Water Balance Management in the Okanagan: Now What Do We Do?


Towards Sustainable Water Management in the Okanagan

In February 2005, the  Canadian Water Resources Association organized a 3-day transformational conference titled “Water-Our Limiting Resource” – Towards Sustainable Water Management in the Okanagan. Held in Kelowna, the conference provided the Water Sustainability Action Plan with a platform for launching the “Convening for Action in British Columbia” intiative. Two companion WSC presentations laid out the vision in “convening for action”:

Read together, these two papers articulate the philosophy that underpins and is guiding the Convening for Action initiative. Summarized below are the highlights of the paper co-authored by Stephens, Erik Karlsen, Ted van der Gulik and Ron Smith. All are members of the Water Sustainability Committee of the BC Water & Waste Association.


The paper focuses on the Okanagan Basin as a ‘water balance area’. Two success stories are presented to elaborate on what can be accomplished by promoting the water balance theme as a way of integrating water management with landscape development:

  • Demand Management of Irrigation District Water Supplies in the Okanagan Valley– Initiated in 1988 and completed in 1990, this initiative was comprehensive in assessing the potential for domestic and irrigation water conservation. It was also the trigger for a change in philosophy that resulted in implementation of new approaches and tools.
  • Water Balance Model for British Columbia – This decision support and scenario modelling tool is changing the way people think about the relationship between the built and natural environments, and the way we develop the urban landscape.

“In the Okanagan, approximately 70 percent of water use is for agricultural purposes. Given the sheer magnitude of the agricultural component of the ‘Okanagan Water Balance’, one of the purposes of our paper is to provide an historical bridge from the 1988 initiative to the present that addresses these three questions,” states Ted van der Gulik. These questions are:

  1. What is our starting point?
  2. Where do we want to be?
  3. How will we get there?

“The paper suggests expanding the application of the Water Balance Model approach to all land uses in the Okanagan, and in particular agriculture. In the urban environment, the main focus is on the individual development site because what we do at the site scale can create opportunities for cumulative benefits over time,” explains Kim Stephens. He is Program Coordinator for the Water Sustainability Action Plan for British Columbia.

“In applying the water balance philosophy to the Okanagan in its entirety, the proposed paradigm would be: ‘the Basin is the site’.   This would consider rainfall and infiltration as well as water used for growing and processing various agricultural products in relation to water sources.  Ultimately it would both pose and suggest answers to the question: How much of the basin’s water needs will have to be found through improved practices to ensure  the ongoing vitality of its  communities?”, adds Ron Smith.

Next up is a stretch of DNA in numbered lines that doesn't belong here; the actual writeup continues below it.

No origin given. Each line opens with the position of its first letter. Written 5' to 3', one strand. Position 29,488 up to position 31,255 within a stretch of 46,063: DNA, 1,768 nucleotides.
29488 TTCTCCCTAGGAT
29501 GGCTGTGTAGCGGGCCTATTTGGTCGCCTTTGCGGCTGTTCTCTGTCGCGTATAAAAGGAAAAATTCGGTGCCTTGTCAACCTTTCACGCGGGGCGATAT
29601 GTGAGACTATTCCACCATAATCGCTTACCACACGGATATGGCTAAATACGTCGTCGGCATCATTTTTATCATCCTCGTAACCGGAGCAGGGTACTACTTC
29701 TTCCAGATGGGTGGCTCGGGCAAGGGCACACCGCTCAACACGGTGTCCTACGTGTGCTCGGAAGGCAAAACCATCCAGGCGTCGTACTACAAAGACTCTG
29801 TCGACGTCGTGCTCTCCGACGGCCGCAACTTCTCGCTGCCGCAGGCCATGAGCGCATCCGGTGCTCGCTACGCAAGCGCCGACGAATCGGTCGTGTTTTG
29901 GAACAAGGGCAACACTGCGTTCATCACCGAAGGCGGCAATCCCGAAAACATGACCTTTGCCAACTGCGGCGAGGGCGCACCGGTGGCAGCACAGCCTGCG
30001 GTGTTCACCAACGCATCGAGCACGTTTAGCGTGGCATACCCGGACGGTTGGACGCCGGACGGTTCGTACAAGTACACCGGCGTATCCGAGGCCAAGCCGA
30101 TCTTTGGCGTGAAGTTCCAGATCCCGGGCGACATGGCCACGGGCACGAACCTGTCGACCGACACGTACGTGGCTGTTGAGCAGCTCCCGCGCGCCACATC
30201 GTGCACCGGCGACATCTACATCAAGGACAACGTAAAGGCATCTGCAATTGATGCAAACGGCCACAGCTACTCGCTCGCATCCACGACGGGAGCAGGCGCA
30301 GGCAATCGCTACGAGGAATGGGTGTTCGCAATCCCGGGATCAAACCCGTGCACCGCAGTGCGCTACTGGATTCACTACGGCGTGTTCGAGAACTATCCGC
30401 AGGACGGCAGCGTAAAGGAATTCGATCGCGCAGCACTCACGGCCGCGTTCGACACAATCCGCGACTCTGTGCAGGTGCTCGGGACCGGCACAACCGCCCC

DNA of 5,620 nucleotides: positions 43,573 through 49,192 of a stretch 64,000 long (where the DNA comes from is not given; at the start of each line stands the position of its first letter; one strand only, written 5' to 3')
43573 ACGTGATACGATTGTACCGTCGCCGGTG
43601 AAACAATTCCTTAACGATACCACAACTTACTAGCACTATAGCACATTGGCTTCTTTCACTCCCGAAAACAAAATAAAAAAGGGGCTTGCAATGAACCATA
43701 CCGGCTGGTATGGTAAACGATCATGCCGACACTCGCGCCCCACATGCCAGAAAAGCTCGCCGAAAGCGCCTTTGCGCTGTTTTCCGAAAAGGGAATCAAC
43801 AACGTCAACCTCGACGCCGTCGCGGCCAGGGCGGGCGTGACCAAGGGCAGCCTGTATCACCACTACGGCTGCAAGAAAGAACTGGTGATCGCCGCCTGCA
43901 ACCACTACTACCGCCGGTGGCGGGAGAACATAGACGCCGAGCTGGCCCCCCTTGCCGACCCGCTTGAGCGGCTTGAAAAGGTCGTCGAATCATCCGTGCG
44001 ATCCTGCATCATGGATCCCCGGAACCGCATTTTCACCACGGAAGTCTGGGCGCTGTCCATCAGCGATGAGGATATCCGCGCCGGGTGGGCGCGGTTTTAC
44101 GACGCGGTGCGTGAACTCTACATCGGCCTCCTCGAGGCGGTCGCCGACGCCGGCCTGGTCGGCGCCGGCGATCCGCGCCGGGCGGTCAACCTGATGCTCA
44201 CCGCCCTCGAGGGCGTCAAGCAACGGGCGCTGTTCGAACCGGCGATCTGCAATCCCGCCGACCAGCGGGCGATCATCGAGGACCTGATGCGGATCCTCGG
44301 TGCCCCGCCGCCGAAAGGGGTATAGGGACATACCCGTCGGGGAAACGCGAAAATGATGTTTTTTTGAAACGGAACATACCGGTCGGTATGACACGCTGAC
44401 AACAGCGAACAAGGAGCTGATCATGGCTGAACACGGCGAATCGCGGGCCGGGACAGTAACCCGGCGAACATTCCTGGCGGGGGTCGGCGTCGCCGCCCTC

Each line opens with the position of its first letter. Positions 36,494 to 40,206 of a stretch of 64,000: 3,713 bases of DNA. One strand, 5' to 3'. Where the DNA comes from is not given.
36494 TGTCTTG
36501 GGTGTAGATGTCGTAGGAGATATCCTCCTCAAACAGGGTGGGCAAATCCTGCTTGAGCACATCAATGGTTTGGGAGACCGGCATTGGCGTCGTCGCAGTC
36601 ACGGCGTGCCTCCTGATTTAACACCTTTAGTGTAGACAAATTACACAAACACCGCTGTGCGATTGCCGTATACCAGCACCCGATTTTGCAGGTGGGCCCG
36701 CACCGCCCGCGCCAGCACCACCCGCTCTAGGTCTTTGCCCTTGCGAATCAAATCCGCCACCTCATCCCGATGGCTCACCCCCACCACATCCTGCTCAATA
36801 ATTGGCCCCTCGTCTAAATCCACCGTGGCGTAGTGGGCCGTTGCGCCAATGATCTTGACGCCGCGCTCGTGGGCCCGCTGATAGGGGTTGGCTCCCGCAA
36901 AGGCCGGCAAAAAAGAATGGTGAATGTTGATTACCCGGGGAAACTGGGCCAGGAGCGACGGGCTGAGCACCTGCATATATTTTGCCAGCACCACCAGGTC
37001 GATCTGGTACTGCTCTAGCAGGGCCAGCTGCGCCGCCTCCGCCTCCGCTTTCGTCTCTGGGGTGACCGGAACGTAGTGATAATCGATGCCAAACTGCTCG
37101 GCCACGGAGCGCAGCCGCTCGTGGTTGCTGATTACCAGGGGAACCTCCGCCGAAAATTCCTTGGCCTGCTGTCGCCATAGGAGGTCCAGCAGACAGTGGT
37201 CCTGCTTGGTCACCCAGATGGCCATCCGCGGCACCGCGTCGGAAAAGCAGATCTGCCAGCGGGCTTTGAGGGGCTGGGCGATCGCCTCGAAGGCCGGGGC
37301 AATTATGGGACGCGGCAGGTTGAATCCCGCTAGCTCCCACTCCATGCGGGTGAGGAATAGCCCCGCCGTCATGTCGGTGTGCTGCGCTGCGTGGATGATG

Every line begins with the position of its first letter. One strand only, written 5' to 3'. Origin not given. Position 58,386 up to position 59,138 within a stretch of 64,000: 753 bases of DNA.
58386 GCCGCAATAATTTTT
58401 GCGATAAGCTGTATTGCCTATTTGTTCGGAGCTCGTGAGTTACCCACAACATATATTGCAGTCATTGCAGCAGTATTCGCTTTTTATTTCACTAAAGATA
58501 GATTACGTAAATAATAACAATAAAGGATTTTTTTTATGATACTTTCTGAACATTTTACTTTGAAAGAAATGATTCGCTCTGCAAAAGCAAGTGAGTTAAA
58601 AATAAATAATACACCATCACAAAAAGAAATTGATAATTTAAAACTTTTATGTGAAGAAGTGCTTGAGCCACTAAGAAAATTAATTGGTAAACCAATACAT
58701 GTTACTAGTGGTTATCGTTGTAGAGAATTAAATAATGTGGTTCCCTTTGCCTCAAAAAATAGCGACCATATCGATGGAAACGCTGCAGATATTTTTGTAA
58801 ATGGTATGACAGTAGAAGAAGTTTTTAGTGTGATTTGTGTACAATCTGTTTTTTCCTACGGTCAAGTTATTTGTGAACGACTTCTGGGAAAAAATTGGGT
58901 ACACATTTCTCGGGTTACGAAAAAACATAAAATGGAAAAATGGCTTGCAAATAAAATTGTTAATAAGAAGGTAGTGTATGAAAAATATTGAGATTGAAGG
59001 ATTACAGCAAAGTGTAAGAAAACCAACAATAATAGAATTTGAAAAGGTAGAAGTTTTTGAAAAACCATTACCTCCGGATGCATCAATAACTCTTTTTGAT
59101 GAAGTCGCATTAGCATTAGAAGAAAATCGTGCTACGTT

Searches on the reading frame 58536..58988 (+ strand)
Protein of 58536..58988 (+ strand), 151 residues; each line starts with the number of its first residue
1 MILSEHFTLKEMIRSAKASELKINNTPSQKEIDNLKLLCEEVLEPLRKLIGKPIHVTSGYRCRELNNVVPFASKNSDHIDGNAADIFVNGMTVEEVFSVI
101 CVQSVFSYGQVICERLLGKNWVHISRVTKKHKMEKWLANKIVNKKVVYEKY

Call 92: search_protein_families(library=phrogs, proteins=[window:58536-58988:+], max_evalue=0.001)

To download a copy of the Abstract, click on Water Balance Management in the Okanagan: Now What Do We Do?

The 1990 report examined the combination of universal meterng plus irrigation system changes. Most of the potential saving is in the agricultural sector.

NOW WHAT: How We Will Get from Here to There

The paper also introduced the What, So What, Now What mindmap for moving from talk to action. This is explained below.

“The goal is three-pronged in providing security – for the Okanagan situation, this means a sustainable supply of water; certainty regarding how security will be provided (e.g. water rights, demand management strategies, etc.) and a focus on overall well-being (e.g. livability and protection of the natural landscape),” explains Erik Karlsen. “The application of this process is intended to address needs at the challenge level, before they escalate to problems, issues and crises (or even chaos).”


The process starts at the lower left hand corner of the larger aggregate triangle and proceeds to its apex and then down the right side and along the bottom.  It addresses three questions and then uses the answers to these to establish and engage in an adaptive management approach which in turn will generate ongoing knowledge to address changing needs.

  1. What are the conditions that create the need for change?  This involves generating and transferring knowledge that systematically addresses causal links.
  2. So what are the options and what is the best choice?  This involves looking for practical opportunities and overcoming barriers.
  3. Now what are the strategies and actions that will provide the security, certainty and well-being needed for sustainable outcomes?  This involves defining outcomes and making commitments to achieve these.

Adaptive Management

The final step involves monitoring performance of the action plans.  The actions taken will lead to new conditions.  Other influences will have changed conditions too.  These changes – and knowledge about them – may result in the need to revisit the three overarching questions and go through the process again.

Turning Points

A further point about the choice of a triangular diagram to illustrate this process, rather than a circular or Venn diagram:  making choices to go through this whole process requires turning points.   At each corner a commitment must be made to proceed to the next step.

To view the PowerPoint presentation titled “Water Balance Management in the Okanagan: Now What Do We Do?”, click here.